This is a pre-production deployment of Warehouse, however changes made here WILL affect the production instance of PyPI.
Latest Version Dependencies status unknown Test status unknown Test coverage unknown
Project Description

Introduction

Persisting-theory is a small python utility designed to automate data discovering and access inside a list of packages. Use case: you are building an application that will have pluggable components. You want to allow these components to register data so it can be accessed by any other component of your app.

If you ever used Django framework, you may remember this:

from django.contrib import admin
admin.autodiscover()

Basically, persisting-theory will do the same, except that it let you declare what you want to autodiscover.

Okay, I’m bad at explaining things, and english is not my mother tongue. Let’s build a simple example.

Quickstart

Install

Install the package from PyPi. via pip (or any other tool):

pip install persisting-theory

Persisting-theory does not require any dependency but a python installation (it has been tested on python 2.7 and python 3.4).

Setup

A basic setup:

# registries.py

from persiting_theory import Registry

class CallbacksRegistry(Registry):
    """
        Allow your apps to register callbacks
    """
    # the package where the registry will try to find callbacks in each app
    look_into = "callbacks_registry"

callbacks_registry = CallbacksRegistry()


# app1/callbacks_registry.py

from registries import callbacks_registry

@callbacks_registry.register
def dog():
    print("Wouf")


# app2/callbacks_registry.py

from registries import callbacks_registry

@callbacks_registry.register
def cat():
    print("Meow")


# dosomething.py

from registries import callbacks_registry

APPS = (
    'app1',
    'app2',
)

# Trigger autodiscovering process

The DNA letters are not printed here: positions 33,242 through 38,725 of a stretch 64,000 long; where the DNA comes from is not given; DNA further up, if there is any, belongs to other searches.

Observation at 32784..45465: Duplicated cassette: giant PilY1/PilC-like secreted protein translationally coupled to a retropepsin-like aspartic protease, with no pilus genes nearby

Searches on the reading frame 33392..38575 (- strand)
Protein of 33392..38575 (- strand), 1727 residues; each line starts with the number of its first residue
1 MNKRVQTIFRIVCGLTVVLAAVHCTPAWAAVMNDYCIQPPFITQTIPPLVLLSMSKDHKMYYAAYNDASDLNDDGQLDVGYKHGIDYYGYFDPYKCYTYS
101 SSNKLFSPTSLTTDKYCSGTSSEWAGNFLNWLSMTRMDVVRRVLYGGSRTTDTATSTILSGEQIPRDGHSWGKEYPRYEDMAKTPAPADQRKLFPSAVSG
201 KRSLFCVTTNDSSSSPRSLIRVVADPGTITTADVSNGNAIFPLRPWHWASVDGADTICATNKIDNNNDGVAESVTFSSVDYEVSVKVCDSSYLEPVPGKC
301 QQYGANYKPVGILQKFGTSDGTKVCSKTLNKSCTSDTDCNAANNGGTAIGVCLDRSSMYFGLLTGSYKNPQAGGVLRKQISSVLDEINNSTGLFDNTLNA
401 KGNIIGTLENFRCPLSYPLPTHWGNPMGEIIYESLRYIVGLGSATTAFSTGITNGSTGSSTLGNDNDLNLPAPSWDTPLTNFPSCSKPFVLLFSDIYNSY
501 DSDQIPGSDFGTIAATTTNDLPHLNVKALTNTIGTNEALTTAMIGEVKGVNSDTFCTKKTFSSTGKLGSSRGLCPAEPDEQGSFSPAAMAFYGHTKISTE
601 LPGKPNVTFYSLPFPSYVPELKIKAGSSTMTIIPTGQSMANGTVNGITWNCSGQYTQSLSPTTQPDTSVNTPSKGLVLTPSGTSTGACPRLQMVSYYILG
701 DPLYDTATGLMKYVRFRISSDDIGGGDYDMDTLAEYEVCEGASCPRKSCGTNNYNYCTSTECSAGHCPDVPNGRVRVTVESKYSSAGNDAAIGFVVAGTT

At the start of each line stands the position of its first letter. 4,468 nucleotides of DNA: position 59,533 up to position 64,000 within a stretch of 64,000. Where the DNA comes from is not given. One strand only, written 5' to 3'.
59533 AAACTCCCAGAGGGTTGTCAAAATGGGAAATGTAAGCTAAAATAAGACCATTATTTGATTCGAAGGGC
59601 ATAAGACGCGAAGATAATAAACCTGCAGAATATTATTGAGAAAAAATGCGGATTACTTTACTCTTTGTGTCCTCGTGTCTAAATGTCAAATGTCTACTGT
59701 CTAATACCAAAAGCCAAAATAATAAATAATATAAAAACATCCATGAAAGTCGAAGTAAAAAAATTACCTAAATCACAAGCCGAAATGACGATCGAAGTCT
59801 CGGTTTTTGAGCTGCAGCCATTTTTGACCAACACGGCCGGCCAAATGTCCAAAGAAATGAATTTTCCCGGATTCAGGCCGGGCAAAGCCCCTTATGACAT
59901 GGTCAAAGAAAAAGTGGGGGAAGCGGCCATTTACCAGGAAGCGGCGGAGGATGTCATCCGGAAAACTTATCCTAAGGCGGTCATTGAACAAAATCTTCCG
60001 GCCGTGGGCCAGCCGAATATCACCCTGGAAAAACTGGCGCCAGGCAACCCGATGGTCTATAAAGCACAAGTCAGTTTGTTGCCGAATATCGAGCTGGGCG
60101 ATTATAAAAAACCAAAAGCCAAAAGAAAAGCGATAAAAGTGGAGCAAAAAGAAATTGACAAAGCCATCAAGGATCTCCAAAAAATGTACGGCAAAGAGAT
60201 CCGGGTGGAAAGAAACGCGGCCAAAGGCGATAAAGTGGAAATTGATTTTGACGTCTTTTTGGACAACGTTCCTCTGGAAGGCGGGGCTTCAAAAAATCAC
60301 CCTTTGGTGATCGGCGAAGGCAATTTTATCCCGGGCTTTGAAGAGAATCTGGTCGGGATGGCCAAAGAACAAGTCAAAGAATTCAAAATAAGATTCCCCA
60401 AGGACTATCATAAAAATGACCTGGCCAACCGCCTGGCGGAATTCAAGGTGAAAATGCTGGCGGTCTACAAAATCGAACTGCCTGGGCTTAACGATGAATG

callbacks_registry.autodiscover(APPS)

for callback in callbacks_registry.values():
    callback()

    # Wouf
    # Meow

API

Registry inherits from python built-in collections.OrderedDict, which means you can use regular dict methods to access registered data:

callbacks_registry.get("dog")()  #  will print Wouf
assert callbacks_registry.get("chicken", None) is None

Registry.register()

You can use this function as a decorator for registering functions and classes:

from persisting_theory import Registry

class AwesomeRegistry(Registry):
    pass

r = AwesomeRegistry()

# register a class
@r.register
class AwesomeClass:
    pass

# register a function
@r.register
def awesome_function():
    pass

# By default, the key in the registry for a given value is obtained from the function or class name, if possible

assert r.get("AwesomeClass") == AwesomeClass
assert r.get("awesome_function") == awesome_function

# You can override this behaviour:

@r.register(name="Chuck")
class AwesomeClass:
    pass

@r.register(name="Norris")
def awesome_function():
    pass

assert r.get("Chuck") == AwesomeClass
assert r.get("Norris") == awesome_function


# You can also use the register method as is

awesome_var = "Chuck Norris"
r.register(awesome_var, name="Who am I ?")

assert r.get("Who am I ?") == awesome_var

# I f you are not registering a function or a class, you MUST provide a name argument

Registry.validate()

By default, a registry will accept any registered value. Sometimes, it’s not what you want, so you can restrict what kind of data your registry accepts:

from persisting_theory import Registry

class StartsWithAwesomeRegistry(Registry):

    def validate(self, data):
        if isinstance(data, str):
            return data.startswith("awesome")
        return False

r = StartsWithAwesomeRegistry()

# will pass registration
r.register("awesome day", name="awesome_day")

# will fail and raise ValueError
r.register("not so awesome day", name="not_so_awesome_day")

Registry.prepare_data()

If you want to manipulate your data before registering it, override this method. In this example, we prefix every registered string with ‘hello’:

from persisting_theory import Registry

class HelloRegistry(Registry):

    def prepare_data(self, data):
        return 'hello ' + data

r = HelloRegistry()

class Greeting:
    def __init__(self, first_name):
        self.first_name = first_name


r.register(Greeting('World'), name="world")
r.register(Greeting('Eliot'), name="eliot")

assert r.register.get('world') == "hello World"